Edith Amituanai: Double Take
Edith Amituanai: Double Take
Adam Art Gallery Te Pātaka Toi
Victoria University of Wellington
Gate 3, Kelburn Parade
Curated by Ane Tonga
11 May – 14 July 2019
Opening: Friday 10 May, 6pm
Exhibition tour: Saturday 11 May, 11am with Edith Amituanai and Ane Tonga
Talk: Haruhiko Sameshima: Saturday 11 May, 1pm at New Zealand Portrait Gallery Te Pūkenga Whakaata
In conjunction with the exhibition Edith and George: in our sea of islands at the New Zealand Portrait Gallery, Auckland-based photographer Haruhiko Sameshima presents an illustrated talk exploring Edith Amituanai’s place within documentary and studio photographic traditions in New Zealand.
Part of the Photival festival of photography
Presenting over 60 photographic works both inside and outside the Gallery, the exhibition is the first to survey New Zealand-born Samoan artist Edith Amituanai's photographic practice in its entirety, providing insights into the various bodies of work she has produced since 2003.
Edith Amituanai is a pioneer in the medium of photography in Aotearoa New Zealand. She is one of the first artists of Samoan descent to take up a camera as her medium and to use this to offer insights into Samoan life in New Zealand and the migrant experience here and abroad. She has been honoured for her work, being the first recipient of the Marti Friedlander Photography Award presented by the Arts Foundation of New Zealand and a finalist in the Walters Prize, New Zealand's premier art award.
Double Take surveys Amituanai's extensive body of photographic images exploring families, friends and communities, in places they have made home, from intimate domestic spaces to the public sports fields, streets, and shopping centres.
The show pays special attention to Amituanai's desire to 'make her people visible', whether this is her extended family, the students who pass her driveway, the youths and school kids she works with in West Auckland or the Hawkes Bay, or fellow travellers who have had to make new lives far from their cultural roots. It also addresses her social concerns as an artist - her effort to work directly within her community in order to create platforms for the expression of urban identities to boost the visibility of Pasifika people in New Zealand.
An illustrated catalogue will accompany the exhibition. Designed by Kelvin Soh (DD/MM/YY) it includes a lead essay by the exhibition's curator Ane Tonga, an interview with the artist and Anna Miles, and short essays by Christina Barton, Haruhiko Sameshima, and Niko Besnier.
Double Take is accompanied by a substantial public programme designed with the artist, the guest curator and Herbert Bartley, Pasifika Advisor at the CoCA at Massey University. The events are designed to reach out to the Pacific community and ensure a sense of community ownership of the occasion of the exhibition. Exciting events include Adam Art Gallery's hosting Tautai Arts Trust's First Friday event in on Friday 5 July, and focused events for secondary school teachers and pupils.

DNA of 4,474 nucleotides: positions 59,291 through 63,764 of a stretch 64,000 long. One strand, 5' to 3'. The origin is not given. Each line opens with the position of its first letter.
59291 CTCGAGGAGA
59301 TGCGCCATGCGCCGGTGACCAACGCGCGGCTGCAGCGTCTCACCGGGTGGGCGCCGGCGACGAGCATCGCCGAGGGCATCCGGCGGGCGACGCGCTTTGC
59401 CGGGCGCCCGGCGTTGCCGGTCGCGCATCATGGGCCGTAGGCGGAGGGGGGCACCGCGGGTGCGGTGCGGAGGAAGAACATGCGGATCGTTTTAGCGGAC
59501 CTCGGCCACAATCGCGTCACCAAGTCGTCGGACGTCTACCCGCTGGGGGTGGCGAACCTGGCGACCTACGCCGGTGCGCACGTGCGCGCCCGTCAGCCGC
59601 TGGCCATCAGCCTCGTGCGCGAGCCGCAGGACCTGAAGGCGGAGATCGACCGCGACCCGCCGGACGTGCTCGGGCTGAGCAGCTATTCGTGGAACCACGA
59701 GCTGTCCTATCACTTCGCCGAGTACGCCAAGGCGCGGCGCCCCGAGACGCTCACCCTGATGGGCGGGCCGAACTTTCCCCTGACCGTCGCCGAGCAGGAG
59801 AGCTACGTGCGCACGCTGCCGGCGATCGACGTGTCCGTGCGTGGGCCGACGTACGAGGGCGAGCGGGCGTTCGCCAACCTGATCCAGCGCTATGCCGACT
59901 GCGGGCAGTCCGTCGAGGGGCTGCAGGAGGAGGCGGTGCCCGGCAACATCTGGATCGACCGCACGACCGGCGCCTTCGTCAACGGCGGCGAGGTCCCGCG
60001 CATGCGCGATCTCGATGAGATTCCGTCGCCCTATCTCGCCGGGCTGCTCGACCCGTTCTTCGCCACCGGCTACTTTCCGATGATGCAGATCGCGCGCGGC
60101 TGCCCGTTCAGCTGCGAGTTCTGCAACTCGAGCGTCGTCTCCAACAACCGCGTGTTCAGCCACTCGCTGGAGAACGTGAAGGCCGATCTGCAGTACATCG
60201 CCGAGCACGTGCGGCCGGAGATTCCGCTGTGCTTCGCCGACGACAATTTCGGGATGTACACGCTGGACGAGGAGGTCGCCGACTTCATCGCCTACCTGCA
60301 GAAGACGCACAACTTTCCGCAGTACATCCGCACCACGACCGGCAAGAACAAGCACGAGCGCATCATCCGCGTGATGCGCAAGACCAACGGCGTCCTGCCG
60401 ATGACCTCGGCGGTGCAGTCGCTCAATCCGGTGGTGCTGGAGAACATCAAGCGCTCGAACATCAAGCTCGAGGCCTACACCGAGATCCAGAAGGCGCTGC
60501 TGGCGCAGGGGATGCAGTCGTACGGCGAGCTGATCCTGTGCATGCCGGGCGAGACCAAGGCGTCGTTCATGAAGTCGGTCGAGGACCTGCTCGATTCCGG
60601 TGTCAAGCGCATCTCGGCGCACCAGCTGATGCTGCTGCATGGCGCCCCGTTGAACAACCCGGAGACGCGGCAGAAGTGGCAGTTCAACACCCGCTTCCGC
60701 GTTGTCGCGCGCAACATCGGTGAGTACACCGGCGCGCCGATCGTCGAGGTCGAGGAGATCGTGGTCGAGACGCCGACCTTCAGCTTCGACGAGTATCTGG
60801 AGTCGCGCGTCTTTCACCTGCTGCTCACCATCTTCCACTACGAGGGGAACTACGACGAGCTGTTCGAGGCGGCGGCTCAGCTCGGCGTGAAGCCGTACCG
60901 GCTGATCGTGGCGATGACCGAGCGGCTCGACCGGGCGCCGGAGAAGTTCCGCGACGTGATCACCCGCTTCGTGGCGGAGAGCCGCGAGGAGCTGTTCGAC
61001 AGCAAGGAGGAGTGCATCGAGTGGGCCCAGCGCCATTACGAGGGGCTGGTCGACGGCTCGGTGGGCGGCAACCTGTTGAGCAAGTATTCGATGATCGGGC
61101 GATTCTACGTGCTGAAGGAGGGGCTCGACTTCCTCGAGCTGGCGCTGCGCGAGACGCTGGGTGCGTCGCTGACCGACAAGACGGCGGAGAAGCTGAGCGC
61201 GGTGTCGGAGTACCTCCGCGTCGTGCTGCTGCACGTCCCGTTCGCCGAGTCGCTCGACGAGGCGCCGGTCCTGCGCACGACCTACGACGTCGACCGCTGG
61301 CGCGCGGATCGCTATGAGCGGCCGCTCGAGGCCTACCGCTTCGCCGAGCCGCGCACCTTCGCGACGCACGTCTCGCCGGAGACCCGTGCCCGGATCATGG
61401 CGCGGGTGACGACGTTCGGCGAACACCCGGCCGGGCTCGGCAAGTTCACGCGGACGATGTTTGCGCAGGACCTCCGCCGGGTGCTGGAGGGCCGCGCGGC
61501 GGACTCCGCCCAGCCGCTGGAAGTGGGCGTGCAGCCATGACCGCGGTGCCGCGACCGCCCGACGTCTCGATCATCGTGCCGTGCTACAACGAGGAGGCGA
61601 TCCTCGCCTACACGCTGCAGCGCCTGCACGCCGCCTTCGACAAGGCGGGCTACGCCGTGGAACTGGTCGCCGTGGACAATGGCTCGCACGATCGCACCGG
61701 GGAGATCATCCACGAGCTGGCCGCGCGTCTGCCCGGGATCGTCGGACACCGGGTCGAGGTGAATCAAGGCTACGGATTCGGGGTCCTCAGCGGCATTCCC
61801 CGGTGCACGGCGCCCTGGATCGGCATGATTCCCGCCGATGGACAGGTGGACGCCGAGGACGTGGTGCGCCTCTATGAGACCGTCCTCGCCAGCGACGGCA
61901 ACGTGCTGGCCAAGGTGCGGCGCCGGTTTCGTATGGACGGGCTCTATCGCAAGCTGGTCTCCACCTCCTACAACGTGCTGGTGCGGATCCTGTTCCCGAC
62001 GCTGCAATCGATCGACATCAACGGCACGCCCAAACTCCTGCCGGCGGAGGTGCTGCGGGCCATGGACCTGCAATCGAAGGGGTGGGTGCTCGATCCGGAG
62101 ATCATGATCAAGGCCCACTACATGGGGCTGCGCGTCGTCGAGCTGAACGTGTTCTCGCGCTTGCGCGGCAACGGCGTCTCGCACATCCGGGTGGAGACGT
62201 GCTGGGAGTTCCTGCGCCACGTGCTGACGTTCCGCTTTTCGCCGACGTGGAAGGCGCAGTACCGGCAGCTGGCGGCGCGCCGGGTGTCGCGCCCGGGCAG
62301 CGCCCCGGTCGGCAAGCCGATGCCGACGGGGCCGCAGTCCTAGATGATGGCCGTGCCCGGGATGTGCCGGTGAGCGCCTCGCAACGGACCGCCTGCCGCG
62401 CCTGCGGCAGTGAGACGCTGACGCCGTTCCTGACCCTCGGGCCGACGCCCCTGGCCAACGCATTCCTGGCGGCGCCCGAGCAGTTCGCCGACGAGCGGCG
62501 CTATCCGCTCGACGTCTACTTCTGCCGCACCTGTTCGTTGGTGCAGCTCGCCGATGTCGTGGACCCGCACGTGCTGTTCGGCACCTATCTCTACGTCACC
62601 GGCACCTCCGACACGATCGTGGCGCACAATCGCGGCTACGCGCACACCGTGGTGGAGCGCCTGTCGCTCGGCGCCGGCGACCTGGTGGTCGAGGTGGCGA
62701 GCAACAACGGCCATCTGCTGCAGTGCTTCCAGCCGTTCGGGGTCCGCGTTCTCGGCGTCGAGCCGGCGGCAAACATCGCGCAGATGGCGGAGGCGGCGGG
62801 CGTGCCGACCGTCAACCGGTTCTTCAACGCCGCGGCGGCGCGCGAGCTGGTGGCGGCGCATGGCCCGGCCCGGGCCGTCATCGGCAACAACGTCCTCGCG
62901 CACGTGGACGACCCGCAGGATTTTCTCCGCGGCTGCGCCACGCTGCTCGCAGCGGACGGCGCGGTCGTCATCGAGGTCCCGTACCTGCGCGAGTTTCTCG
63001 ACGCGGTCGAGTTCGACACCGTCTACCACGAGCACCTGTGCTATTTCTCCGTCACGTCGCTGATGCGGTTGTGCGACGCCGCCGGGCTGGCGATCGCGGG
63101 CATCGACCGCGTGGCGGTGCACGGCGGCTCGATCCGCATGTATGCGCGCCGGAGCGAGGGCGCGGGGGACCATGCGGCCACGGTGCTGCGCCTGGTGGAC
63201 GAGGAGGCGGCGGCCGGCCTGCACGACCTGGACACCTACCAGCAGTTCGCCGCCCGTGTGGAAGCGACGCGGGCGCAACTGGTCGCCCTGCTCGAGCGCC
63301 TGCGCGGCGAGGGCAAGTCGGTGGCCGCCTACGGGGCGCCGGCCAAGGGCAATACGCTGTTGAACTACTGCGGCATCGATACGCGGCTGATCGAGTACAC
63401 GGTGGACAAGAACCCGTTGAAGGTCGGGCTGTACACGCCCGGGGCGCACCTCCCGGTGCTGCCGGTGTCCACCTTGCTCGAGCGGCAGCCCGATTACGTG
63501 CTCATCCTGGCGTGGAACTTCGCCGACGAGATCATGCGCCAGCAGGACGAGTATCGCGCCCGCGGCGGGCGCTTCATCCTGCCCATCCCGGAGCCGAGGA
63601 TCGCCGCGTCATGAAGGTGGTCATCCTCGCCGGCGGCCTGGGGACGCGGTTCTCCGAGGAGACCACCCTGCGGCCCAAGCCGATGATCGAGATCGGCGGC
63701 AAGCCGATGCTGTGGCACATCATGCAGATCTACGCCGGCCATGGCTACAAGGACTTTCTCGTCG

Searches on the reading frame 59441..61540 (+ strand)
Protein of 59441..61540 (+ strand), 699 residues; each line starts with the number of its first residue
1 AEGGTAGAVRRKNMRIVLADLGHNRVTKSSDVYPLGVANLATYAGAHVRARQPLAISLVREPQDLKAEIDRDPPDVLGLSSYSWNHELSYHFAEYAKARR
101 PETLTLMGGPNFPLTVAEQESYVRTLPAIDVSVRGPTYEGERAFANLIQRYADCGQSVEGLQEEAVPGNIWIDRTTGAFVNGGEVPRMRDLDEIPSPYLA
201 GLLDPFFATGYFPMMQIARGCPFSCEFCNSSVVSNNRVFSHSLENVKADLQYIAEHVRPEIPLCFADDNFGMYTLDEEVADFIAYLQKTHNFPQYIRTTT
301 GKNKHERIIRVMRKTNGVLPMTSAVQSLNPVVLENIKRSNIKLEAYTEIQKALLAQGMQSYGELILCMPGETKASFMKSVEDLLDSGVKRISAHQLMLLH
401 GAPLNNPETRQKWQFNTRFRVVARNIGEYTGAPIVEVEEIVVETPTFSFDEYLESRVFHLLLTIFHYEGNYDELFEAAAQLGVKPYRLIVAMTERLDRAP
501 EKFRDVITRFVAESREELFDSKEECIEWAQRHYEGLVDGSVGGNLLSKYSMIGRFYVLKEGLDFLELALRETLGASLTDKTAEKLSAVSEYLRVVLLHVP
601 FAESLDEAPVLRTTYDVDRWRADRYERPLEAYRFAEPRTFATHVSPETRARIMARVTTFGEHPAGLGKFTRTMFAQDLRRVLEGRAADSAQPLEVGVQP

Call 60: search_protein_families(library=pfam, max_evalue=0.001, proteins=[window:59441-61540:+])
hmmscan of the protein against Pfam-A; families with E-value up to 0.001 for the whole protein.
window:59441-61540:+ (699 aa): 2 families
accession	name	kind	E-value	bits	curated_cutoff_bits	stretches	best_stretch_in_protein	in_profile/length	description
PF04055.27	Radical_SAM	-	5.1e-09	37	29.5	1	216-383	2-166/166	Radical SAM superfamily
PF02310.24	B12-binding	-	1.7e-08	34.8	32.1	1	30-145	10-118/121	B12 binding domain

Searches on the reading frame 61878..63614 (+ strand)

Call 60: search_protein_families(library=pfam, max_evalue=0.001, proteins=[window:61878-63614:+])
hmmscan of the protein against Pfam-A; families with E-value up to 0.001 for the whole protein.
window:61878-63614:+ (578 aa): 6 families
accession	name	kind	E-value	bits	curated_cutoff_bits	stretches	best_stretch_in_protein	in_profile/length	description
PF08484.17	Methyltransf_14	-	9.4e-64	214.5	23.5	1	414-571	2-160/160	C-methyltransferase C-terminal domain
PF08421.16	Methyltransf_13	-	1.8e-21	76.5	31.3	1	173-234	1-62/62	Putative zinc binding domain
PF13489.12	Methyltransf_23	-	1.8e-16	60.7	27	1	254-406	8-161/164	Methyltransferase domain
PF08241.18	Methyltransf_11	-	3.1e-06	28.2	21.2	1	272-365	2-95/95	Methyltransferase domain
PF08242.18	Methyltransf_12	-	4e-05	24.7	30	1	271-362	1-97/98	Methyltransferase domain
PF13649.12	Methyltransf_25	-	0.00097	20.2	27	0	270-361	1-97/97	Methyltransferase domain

Amituanai's work extends outside the gallery, with a large scale photographic prints produced for the Gallery fa9ade and a prominent billboard in Wellington city for the month of May. The artist will take over the Gallery's lnstagram account with her own content and is working with Siren Crew to develop video-based online material for the exhibition.
The exhibition has received substantial funding from Tautai Pacific Arts Trust and Creative New Zealand, as well as private donations. The public programme has been produced in partnership with CoCA.
Edith Amituanai is of Samoan descent. She was born in 1980 in Auckland, New Zealand. In 2005 she completed a Bachelor of Design (majoring in photography) at Unitec Institute of Technology, before completing a Master of Fine Arts from Elam School of Fine Arts at the University of Auckland in 2009. From the early 2000s, she has photographed domestic spaces in New Zealand, Samoa and in more far flung places, tracing Samoan communities in diaspora and examining new migratory patterns, for example the expatriate New Zealand Samoan rugby players in Montpellier, France, and Parma, Northern Italy, and resettled refugees from Myanmar in West Auckland. She has recently embedded herself in her local community of Ranui in West Auckland, documenting social and sporting events and engaging her subjects in the streets and open spaces of her neighbourhood. In 2007, Amituanai was the first recipient of the Art Foundation's Marti Friendlander Photographic Award. The following year she was nominated for the Walters Prize at Auckland Art Gallery Toi o Tamaki. Amituanai undertook the Taipei Artist Village Residency in 2014 and was the inaugural artist-in-residence at the Hastings City Art Gallery in 2017. She has exhibited extensively in galleries and museums across Aotearoa and internationally in Australia, Austria, Taiwan, Germany and France. Her artwork is held in national collections including Auckland Art Gallery Toi o Tamaki, Museum of New Zealand Te Papa Tongarewa and Govett-Brewster Art Gallery.
Amituanai is represented by Anna Miles Gallery, Auckland.
Ane Tonga is an artist, curator and writer currently based in Auckland. As a curator, Tonga has undertaken curatorial roles at Dunedin Public Art Gallery, Dowse Art Museum, Te Papa Tongarewa Museum of New Zealand and was formerly the Lead Exhibition Curator at Rotorua Museum Te Whare Taonga o Te Arawa. She was the Judge of the 2016 Miles Art Awards at Tauranga Art Gallery and Judge of the 2017 Estuary Art and Ecology Prize at Malcolm Smith Gallery. Tonga has also written for numerous art publications and catalogues on artists which include Janet Lilo, Fiona Pardington, Lonnie Hutchinson, Amie Siegel, The Pacific Sisters and recently published the monograph, Te Ringo Rehe - The Legacy of Emily Schuster.